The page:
Idea behind my approach is that crypto virusses attack every network drive they can find, if we can keep the backup drive 'hidden' than the virus cannot get to it.

I have a small bash script that runs on a QNAP that mounts a C:\Users folder on a given Windows PC using a specific user/passwd. After a successful mount a RSYNC runs, 'backing' up the folder, after which the folder gets unmounted. Other than a specific user (hidden) on (every) Windows PC, there is nothing needed on the Windows PCs.

Currently my script is very basic (lots of hardcoded stuff) but I want to expand it so it can reach every PC on a small biz. network, grab what is needed and disconnect.

Am I re-inventing the wheel? Is there already something like this available on QNAP (or as a Linux shell script) ?

Any other way to not 'mount' a network drive in windows but still be able to backup PCs to QNAP/NAS?

Thank you for sharing your thoughts & ideas.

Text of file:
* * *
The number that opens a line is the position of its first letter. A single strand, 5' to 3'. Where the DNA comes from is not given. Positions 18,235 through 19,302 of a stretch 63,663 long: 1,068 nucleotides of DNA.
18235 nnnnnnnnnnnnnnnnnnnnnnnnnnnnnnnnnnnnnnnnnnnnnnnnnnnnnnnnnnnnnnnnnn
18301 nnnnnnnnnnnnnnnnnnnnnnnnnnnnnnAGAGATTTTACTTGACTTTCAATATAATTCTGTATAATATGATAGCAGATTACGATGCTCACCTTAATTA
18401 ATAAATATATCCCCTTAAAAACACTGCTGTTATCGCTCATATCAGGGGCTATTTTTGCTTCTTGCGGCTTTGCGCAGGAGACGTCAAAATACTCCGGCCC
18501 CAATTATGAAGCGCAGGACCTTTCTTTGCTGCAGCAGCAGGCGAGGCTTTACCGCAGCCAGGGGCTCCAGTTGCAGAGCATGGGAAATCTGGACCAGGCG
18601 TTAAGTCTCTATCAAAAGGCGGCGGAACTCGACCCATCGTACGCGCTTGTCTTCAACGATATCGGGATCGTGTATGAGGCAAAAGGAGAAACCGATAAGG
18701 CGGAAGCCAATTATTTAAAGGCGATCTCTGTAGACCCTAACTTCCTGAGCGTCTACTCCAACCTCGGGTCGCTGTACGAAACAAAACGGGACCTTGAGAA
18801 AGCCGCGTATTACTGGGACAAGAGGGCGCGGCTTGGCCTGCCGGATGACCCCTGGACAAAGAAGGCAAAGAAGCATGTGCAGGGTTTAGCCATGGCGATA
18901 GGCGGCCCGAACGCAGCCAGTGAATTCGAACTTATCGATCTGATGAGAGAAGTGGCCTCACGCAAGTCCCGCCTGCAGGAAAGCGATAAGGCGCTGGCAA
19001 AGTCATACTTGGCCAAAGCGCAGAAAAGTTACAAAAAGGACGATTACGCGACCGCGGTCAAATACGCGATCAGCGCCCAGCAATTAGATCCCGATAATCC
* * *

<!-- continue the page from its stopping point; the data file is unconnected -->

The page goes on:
I would do a different approach

  • MAP the QNap from Windows, backup normally.

  • From there keep a external disk plugged in the QNap, activate a scheduled dump on it daily. (the disk is not accessible outside the qnap)

  • Activate the snapshot schedule too, unlike shadow copy that a crypto can corrupt, it would add another layer that the crypto might have difficulty to break.

  • I do use the ext. disk approach already as a 2nd layer of defense. I find the little USB disks to fail on a regular basis (even the larger WD books etc) they are not very reliable, don't want to test those disks on a monthly basis. A 2nd QNAP is also an option but many small biz do not want to spend the $$$. Not all biz. have access to high speed internet, so a backup-of-the-backup in the cloud is not always an option. – PeterLinux Dec 13 '18 at 17:56

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